Four-kilometre queue as mourners file past Queen Elizabeth’s coffin
After a long and patient wait in the sun and rain, the first members of the public filed into the coffin of Queen Elizabeth II in London on Wednesday as she lay in state at 925-year-old Westminster Hall.
At the head of the four kilometer (2.4 mile) queue, well-wishers camped for 48 hours to pay their respects in front of the flag-draped coffin which had been brought from Buckingham Palace earlier in the day.
Sue Harvey, 50, an accountant, said after leaving the hall: “It was really quite quiet and incredibly emotional. A lot of people were crying, but there was total silence.”
“She is all I know. I wanted to make sure I saw her, no matter how long the queue was,” she told AFP.
In somber scenes, many people stopped and bowed to the casket. Others crossed themselves, or removed their hats.
Some prayed at the casket or wiped away tears with tissues. Some brought their infants in pushchairs. The old soldiers stopped and gave their last salute to their former commander-in-chief.
To the strains of funeral processions by military bands, King Charles III led the royal family in procession to Westminster Hall carrying the casket behind a horse-drawn gun carriage.
The new monarch, her siblings, and sons Princes William and Harry, followed the gun carriage at 75 paces a minute as Big Ben rang out from the Elizabeth Tower in the Houses of Parliament, and guns fired a formal salute from Hyde Park.
The state of repose began with a brief Anglican service, before black-clad members of parliament, including new prime minister Liz Truss, entered the casket, which will be on display around the clock for five days.
“Nobody wants to wait, but we kind of feel we owe the Queen something because she’s been there all our lives,” said Andrew Clyde, 53, who traveled exclusively from Northern Ireland. What was the trip?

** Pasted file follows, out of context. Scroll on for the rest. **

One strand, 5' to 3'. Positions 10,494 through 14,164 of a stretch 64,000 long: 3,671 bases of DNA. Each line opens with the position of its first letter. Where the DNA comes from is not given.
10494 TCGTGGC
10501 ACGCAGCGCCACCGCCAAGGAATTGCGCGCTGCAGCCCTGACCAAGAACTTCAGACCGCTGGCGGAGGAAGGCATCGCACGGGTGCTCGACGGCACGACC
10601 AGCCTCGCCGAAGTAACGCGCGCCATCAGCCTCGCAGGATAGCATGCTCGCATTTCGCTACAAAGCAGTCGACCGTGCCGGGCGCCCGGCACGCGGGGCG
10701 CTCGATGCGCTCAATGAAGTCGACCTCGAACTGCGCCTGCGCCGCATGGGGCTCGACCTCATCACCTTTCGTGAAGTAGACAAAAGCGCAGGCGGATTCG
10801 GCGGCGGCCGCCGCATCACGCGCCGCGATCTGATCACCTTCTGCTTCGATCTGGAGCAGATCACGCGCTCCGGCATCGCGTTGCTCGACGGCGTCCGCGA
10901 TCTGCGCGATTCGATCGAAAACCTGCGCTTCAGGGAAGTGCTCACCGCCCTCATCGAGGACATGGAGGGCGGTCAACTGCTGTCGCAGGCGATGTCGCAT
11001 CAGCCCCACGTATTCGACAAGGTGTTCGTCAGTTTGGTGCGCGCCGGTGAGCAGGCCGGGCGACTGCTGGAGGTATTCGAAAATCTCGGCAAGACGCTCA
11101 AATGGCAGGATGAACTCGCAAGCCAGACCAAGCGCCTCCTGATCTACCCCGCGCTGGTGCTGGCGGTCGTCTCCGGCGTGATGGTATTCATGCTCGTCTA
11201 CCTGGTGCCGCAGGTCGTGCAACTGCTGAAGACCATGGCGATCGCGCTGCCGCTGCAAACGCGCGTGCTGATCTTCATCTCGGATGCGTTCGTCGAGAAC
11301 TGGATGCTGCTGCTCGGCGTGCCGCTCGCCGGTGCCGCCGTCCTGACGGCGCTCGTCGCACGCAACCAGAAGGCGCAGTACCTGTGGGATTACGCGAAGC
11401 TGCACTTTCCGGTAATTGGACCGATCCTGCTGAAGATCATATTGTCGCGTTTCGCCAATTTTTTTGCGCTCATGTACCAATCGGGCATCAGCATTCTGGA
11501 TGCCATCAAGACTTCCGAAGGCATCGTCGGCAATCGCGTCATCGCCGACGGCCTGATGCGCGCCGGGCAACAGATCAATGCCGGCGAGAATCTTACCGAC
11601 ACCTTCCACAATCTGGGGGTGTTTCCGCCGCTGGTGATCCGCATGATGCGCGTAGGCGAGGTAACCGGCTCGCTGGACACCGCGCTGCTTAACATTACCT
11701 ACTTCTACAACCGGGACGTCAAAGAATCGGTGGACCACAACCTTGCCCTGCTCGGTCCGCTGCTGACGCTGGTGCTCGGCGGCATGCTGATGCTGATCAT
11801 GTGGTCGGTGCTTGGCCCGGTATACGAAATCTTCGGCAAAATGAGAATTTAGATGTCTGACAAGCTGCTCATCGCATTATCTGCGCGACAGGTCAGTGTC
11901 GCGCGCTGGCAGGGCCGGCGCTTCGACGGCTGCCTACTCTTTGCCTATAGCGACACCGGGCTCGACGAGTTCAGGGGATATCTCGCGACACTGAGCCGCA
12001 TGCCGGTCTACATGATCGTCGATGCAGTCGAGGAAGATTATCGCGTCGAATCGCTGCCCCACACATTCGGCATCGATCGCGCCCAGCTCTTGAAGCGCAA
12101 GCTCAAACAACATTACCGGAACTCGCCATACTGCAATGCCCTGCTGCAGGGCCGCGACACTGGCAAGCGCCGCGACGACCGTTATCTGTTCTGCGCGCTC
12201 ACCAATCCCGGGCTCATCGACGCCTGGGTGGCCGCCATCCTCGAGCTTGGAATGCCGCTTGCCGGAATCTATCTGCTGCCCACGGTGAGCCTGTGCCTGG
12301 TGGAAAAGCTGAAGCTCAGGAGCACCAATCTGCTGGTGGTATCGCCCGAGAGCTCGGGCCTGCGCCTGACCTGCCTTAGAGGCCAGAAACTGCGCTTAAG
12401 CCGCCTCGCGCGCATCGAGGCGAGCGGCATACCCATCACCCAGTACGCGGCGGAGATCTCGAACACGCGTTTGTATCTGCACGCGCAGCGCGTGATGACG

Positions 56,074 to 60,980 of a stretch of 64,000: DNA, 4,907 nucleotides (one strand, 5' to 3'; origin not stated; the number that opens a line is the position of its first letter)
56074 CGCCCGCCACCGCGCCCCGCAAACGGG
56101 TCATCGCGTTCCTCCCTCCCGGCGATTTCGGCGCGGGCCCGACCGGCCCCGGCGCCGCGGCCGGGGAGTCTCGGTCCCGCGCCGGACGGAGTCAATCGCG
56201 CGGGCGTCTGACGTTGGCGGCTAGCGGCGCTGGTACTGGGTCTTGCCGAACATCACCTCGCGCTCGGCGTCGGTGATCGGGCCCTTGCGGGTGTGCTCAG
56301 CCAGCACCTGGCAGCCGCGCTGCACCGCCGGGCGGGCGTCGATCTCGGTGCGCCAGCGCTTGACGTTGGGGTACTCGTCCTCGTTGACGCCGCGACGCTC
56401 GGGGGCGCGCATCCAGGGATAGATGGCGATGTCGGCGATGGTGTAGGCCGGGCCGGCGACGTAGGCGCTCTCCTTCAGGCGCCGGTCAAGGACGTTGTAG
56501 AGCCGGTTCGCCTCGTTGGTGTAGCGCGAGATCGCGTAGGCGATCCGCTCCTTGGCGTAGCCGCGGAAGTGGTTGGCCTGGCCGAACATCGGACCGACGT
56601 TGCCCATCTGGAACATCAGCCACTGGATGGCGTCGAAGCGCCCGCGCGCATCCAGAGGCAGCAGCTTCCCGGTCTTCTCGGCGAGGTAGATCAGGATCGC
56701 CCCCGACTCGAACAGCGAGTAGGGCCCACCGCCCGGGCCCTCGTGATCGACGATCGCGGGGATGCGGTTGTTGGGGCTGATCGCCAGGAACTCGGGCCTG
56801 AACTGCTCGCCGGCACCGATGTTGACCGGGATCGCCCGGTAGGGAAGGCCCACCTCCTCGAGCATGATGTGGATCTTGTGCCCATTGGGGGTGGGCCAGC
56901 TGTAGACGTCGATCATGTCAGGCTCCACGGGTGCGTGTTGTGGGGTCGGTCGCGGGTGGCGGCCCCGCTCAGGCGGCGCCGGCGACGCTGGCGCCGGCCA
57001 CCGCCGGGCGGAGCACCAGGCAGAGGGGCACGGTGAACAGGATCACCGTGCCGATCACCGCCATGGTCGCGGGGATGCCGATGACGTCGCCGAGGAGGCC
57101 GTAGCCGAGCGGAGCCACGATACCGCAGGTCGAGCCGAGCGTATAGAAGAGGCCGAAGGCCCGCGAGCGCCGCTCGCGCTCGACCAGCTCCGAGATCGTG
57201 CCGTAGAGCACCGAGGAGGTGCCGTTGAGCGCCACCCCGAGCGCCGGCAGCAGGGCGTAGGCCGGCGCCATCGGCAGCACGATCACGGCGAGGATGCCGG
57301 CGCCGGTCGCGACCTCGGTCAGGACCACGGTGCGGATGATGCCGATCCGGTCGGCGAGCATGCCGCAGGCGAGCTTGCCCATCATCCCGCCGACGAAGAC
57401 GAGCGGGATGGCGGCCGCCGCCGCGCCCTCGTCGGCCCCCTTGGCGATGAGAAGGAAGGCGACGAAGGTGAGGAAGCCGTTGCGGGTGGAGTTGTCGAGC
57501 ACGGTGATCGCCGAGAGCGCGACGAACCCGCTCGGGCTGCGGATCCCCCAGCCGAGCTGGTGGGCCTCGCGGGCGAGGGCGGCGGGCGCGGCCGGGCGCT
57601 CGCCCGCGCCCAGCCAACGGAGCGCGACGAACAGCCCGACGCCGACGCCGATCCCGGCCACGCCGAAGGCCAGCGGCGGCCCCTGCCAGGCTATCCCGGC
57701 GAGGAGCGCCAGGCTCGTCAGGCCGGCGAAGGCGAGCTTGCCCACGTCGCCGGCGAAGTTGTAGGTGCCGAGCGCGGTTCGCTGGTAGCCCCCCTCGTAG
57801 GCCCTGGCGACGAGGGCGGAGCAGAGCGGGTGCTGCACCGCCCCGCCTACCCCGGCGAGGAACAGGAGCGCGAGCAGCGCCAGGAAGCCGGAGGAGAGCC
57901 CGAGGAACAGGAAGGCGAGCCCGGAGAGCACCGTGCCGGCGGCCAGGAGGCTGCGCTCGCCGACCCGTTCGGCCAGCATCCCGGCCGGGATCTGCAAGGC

“I’m willing to wait all night if necessary.”
The grand procession through the flag-draped heart of London represents the latest step in 11 days of complex national mourning that will conclude on Monday with the funeral of the longest-reigning monarch in British history.
The sight of the new monarch’s two grieving sons inevitably brought back memories of 1997, when William and Harry, aged just 15 and 12, bowed their heads behind the coffin of their mother, Diana, Princess of Wales. were walking
But it comes with the once-close brothers now estranged, after Harry stepped down from royal duties and moved to California with his American wife Meghan.
The public has been warned they will face an endurance test to see the Queen’s coffin with lines that can stretch back as much as 16km.
Waiting in line earlier in the day, Brian Flatman, 85, said there was “no way” he was going to pass up his chance to pay his respects after missing out on the Queen’s coronation in 1953.
“I was 16, we got there before midnight, Hyde Park Corner, fantastic position, but very soon I suddenly fell ill and had to crawl all the way to south London,” he recalled.
“This time there’s no way I’m going to be inclined. It’s a huge challenge for the Metropolitan Police and for me personally, but we’ve been preparing for many years,” said Mark Rowley, of the London Police Force. “I will dedicate a few seconds there (by the casket) to the dedication of his life. What an example,” the newly appointed head told Sky News Television.
Strict rules and airport-style security measures are in place, according to the government, expected to be “far more” than the 200,000 who died by the Queen Mother’s coffin in 2002.